The diagnosis of neuroblastoma requires the involvement of pathologists who are familiar with childhood tumors. Some neuroblastomas cannot be differentiated morphologically, via conventional light microscopy with hematoxylin and eosin staining alone, from other small round blue cell tumors of childhood, such as lymphomas, primitive neuroectodermal tumors, and rhabdomyosarcomas. In such cases, immunohistochemical and cytogenetic analysis may be needed to diagnose a specific small round blue cell tumor.
The minimum criterion for a diagnosis of neuroblastoma, as established by international agreement, is that diagnosis must be based on one of the following:
- An unequivocal pathologic diagnosis made from tumor tissue by light microscopy (with or without immunohistology, electron microscopy, or increased levels of serum catecholamines [dopamine and norepinephrine] or urinary catecholamine metabolites [VMA or HVA]).
- The combination of bone marrow aspirate or trephine biopsy containing unequivocal tumor cells (e.g., syncytia or immunocytologically-positive clumps of cells) and increased levels of serum catecholamines or urinary catecholamine metabolites.
Between 1975 and 2002, the 5-year survival rate for neuroblastoma in the United States has remained stable at approximately 87% for children younger than 1 year and has increased from 37% to 65% in children aged 1 to 14 years. The 5-year overall survival (OS) for all infants and children with neuroblastoma has increased from 46% when diagnosed between 1974 and 1989, to 71% when diagnosed between 1999 and 2005; however, this single number can be misleading because of the extremely heterogeneous prognosis based on the neuroblastoma patient's age, stage, and biology. (Refer to the Cellular Classification of Neuroblastic Tumors section of this summary for more information.) Approximately 70% of patients with neuroblastoma have metastatic disease at diagnosis.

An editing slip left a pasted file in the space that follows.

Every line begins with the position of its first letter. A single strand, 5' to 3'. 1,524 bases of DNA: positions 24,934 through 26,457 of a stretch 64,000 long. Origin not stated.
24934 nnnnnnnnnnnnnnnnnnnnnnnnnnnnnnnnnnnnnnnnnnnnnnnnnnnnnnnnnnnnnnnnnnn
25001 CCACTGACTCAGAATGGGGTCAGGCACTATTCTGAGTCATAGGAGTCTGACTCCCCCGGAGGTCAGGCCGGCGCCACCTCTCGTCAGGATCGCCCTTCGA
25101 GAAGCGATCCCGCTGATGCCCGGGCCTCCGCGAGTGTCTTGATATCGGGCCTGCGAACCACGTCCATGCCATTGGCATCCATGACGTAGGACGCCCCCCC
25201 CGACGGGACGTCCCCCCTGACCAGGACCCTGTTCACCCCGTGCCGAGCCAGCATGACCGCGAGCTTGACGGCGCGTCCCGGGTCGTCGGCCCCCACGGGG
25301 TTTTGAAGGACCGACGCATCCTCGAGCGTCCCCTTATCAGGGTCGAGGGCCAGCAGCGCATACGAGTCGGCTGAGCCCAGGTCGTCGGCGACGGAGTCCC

The prognosis for patients with neuroblastoma is related to the following:[49,50,51,52]
- Age at diagnosis.
- Site of the primary tumor.
- Tumor histology.
- Regional lymph node involvement (in children older than 1 year, but this is controversial).
- Response to treatment.
- Biological features.
Some of these prognostic factors have been combined to create risk groups to help define treatment. (Refer to the International Neuroblastoma Risk Group Staging System section and the Children's Oncology Group Neuroblastoma Risk Grouping section of this summary for more information.)